New Delhi: Bollywood actress Kajol was shocked to discover television news channels last month running reports on derogatory remarks she purportedly made against the Shiv Sena on Twitter.
The lead actress of My Name Is Khan, which had run into trouble with the party, does not have an account on the popular microblogging website.
“People are making fake IDs and behaving as if Kajol made those statements,” said Vikrant Sharma, chief executive of Ajay Devgn Ffilms, the eponymous film company owned by Kajol’s film star husband. Sharma said the company approached Twitter and the website has since deleted the comments.
In a bid to check such misuse, Kajol has, over the past year, made a number of submissions to trademark her name in various business categories—including telecommunications, broadcasting, websites, household utensils, carpets, rugs, tents, sacks, bags, yarn and thread, among dozens of items.
She’s not the only one taking pre-emptive steps to stall such misuse. Several Indian celebrities are waking up to the benefits of trademarking their names—and in some cases, their pictures—to check misuse. Yoga guru Baba Ramdev, noted cardiologist Naresh Trehan and well-known chef Sanjeev Kapoor, among others, have either applied for or registered their names in various business categories.
“Their names are exclusively associated with them and have acquired a secondary meaning, a distinctiveness of a brand identity,” lawyer Pratibha Singh said. “They don’t want other people to misuse their names.”
Rahul Chaudhry, partner of Lall Lahiri and Salhotra, a law firm that specializes in the area, said trademarking is not a foolproof method to prevent misuse, but will help celebrities claim ownership of their names and also to license them. “The trademark law, as it stands, protects the unauthorized use of a living person’s name or picture without his/her consent,” he said.
Yoga guru Ramdev, who travels the world espousing the ancient Indian form of exercise, finds his name and pictures misused by a horde of marketeers—from sellers of religious DVDs to Ayurvedic pharmacies. “We want to protect his name, which has become the icon of the yoga revolution,” Ramdev’s spokesperson S.K. Tijarawala said.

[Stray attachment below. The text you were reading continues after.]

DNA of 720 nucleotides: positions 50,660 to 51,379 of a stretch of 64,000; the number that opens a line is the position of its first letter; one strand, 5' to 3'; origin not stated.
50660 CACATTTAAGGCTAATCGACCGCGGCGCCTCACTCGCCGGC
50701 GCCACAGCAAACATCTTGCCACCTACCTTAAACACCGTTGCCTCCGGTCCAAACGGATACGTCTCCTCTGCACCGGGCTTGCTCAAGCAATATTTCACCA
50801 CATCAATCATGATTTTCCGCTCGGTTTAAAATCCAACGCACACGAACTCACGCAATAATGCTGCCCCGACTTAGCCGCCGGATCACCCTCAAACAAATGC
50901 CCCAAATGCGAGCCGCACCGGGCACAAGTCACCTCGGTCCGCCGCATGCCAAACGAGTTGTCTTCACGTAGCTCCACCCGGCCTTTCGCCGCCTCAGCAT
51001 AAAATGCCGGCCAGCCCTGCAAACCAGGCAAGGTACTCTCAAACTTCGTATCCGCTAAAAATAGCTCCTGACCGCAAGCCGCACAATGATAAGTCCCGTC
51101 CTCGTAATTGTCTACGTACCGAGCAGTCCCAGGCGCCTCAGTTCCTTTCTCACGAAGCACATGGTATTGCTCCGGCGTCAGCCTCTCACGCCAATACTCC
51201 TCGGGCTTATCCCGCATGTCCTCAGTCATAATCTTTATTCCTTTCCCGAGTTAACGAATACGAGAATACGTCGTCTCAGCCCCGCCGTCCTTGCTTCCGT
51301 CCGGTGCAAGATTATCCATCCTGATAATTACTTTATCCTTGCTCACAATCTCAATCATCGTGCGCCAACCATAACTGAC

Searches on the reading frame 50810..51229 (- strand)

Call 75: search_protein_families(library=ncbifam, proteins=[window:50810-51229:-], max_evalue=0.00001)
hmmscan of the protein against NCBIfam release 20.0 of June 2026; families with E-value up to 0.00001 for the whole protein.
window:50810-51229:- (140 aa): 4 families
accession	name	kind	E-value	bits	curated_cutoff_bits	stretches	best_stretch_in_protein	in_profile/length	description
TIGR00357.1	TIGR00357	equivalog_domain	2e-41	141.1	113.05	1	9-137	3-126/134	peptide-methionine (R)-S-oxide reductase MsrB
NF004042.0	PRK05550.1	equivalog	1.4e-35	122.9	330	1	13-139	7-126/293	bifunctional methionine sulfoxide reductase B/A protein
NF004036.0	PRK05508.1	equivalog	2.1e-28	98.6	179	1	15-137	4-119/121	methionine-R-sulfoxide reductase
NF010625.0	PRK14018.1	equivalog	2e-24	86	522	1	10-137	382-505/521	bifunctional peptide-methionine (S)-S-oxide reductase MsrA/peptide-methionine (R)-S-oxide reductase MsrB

Besides preventing misuse, trademarking names can also help celebrities derive financial benefits by lending them to products.
“For instance, Shah Rukh Khan (Kajol’s co-actor in My Name Is Khan) lent his name to a perfume,” said Chaudhry.
According to Manish Porwal, former CEO of celebrity management company Percept Talent Management, it’s difficult to put a value to the names of the celebrities as it’s just a fraction of their total value.
Last year, Reebok India Co. launched a cricket bat personalized by Indian batsman Yuvraj Singh under the “UV” brand, after his nickname Yuvi.
Meanwhile, New Delhi-based Kuber House (Pvt.) Ltd has applied to trademark “Yuvi” for tobacco products such as zafrani zarda, khaini, cigars and cigarettes. Unless contested, the brand name will be used to market gutka and related products.
To protect celebrity chef Kapoor’s intellectual property, his company has applied for at least 100 trademarks in the past few years.
“In case I decide to protest, people misusing the name could ask what right do I have over ‘Sanjeev Kapoor’. To protect the right, you also need to have the legal ownership of that,” said Kapoor, who understood the value of trademarks at a traffic signal a decade ago.
A boy was selling recipe books called Khazana of Chinese Recipes with Kapoor’s picture on the cover.
“At that time I had written only one book, which was called Khazana of Indian Recipes. The book cover and my picture were the same,” he said. “I had heard of piracy, but this went a step beyond. My face was used to sell something that was not mine.”